BLM Banner At Christian Coffee Shop Leads To Firings

The events leading up to a Des Moines coffee shop’s firing of employees who hung up a Black Lives Matter sign was contentious, said the shop’s general manager—one of many let go after the incident.

Eric Posthuma, the shop’s general manager for about a year, detailed a series of divisive meetings and “spiritual manipulation” in late June in the aftermath of George Floyd’s murder, leading up to the firings and the temporary closure of Freedom Blend Coffee—part of a fast-growing Christian nonprofit organization, Freedom for Youth. The shop is one of fourteen sites around Iowa and harnesses the support of over sixty partnering churches, the majority in or around the Des Moines metro area.

Freedom for Youth’s ministries mission statements reads that they empower “youth across Iowa, through the love of Jesus Christ, to break out of their current bondage, discover their God-given talents, and lead transformed lives” with a core mission to “Love all people unconditionally as Christ did without regard to race, history, or current condition.”

Until recently, the board of directors was all white and mostly men, while Posthuma’s shop employs a diverse staff.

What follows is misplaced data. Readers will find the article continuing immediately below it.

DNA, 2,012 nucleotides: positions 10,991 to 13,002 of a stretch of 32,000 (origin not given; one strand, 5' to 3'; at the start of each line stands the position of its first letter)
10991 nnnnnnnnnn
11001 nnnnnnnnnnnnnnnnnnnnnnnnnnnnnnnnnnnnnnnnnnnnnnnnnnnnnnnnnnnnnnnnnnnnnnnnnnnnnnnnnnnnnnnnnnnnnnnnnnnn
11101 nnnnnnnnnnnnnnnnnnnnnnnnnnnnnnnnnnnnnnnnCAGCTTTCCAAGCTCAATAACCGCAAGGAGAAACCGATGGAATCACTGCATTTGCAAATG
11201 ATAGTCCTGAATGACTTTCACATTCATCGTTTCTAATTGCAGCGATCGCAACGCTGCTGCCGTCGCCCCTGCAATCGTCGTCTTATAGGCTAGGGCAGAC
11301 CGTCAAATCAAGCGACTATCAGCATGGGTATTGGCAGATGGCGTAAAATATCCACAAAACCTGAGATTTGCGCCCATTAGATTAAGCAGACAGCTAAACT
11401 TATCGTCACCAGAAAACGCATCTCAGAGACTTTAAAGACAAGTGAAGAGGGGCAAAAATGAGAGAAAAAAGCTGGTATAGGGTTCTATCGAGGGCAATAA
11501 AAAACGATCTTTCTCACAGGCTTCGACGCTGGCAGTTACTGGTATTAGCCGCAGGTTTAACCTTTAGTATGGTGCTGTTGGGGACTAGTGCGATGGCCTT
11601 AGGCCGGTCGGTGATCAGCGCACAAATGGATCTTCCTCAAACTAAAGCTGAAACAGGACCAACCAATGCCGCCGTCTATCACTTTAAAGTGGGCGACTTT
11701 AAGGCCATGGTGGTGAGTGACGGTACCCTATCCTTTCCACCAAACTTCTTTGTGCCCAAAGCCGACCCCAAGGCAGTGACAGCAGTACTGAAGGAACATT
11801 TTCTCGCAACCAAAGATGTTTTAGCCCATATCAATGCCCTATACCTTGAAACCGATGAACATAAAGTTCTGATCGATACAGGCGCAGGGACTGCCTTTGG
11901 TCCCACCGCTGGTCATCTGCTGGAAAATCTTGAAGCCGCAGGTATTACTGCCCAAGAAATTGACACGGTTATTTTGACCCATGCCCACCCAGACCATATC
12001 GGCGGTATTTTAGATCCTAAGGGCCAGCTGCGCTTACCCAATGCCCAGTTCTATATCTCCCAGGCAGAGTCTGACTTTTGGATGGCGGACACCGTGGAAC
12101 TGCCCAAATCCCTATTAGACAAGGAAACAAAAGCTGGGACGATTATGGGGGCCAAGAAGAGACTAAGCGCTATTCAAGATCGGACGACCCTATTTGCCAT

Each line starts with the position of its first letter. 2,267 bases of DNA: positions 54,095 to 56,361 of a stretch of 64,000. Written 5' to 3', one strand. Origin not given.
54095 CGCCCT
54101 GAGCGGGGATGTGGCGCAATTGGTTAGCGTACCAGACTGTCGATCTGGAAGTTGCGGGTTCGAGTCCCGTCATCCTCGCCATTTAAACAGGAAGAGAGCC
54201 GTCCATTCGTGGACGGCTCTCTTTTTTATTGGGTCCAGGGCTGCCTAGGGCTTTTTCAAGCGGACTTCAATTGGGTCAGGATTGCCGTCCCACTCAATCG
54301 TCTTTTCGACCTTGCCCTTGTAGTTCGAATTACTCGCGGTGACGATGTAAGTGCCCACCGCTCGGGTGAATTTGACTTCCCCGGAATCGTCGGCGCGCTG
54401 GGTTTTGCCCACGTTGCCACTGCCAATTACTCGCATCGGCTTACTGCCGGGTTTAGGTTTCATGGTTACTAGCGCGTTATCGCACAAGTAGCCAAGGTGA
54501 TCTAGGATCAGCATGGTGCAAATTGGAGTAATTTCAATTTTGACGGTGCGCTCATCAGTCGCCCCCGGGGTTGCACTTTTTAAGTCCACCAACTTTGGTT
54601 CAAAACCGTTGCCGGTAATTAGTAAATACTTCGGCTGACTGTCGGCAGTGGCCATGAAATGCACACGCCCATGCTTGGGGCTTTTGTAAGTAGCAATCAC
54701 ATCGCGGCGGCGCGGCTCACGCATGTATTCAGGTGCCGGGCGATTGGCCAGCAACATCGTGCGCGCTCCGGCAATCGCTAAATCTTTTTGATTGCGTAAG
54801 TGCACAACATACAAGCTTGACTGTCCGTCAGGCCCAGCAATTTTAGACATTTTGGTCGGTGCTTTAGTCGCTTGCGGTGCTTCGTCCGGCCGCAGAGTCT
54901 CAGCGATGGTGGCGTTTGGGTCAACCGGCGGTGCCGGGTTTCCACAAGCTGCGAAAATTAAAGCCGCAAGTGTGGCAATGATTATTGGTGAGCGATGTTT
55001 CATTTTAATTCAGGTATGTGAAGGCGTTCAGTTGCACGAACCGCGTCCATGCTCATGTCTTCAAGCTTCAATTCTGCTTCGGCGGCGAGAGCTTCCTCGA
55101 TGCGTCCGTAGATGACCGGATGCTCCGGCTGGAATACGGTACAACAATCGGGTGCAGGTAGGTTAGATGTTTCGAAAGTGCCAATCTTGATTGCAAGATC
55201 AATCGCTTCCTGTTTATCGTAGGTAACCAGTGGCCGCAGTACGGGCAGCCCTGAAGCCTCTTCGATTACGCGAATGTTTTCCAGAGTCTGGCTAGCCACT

About a week after the Minneapolis killing, Posthuma and other staff members decided to have a small community gathering where they spent time in prayer and had a nine-minute period of silence symbolizing the time the police officer had his knee on Mr. Floyd’s neck that resulted in his death.

They also made a Black Lives Matter banner where participants could write scriptures and supporting messages. According to Posthuma, many attendees wrote uplifting messages that meant a lot to his diverse staff. The Freedom for Youth Executive Director and founder, Mark Nelson, even shared a few words.

“For me, being a general manager at a diverse coffee shop in a diverse community, I was like, how can we do something to show support for our community and neighborhood?” Posthuma said in an interview with Starting Line. “Most importantly, how can we show support for the people of color in my staff and different minority groups?”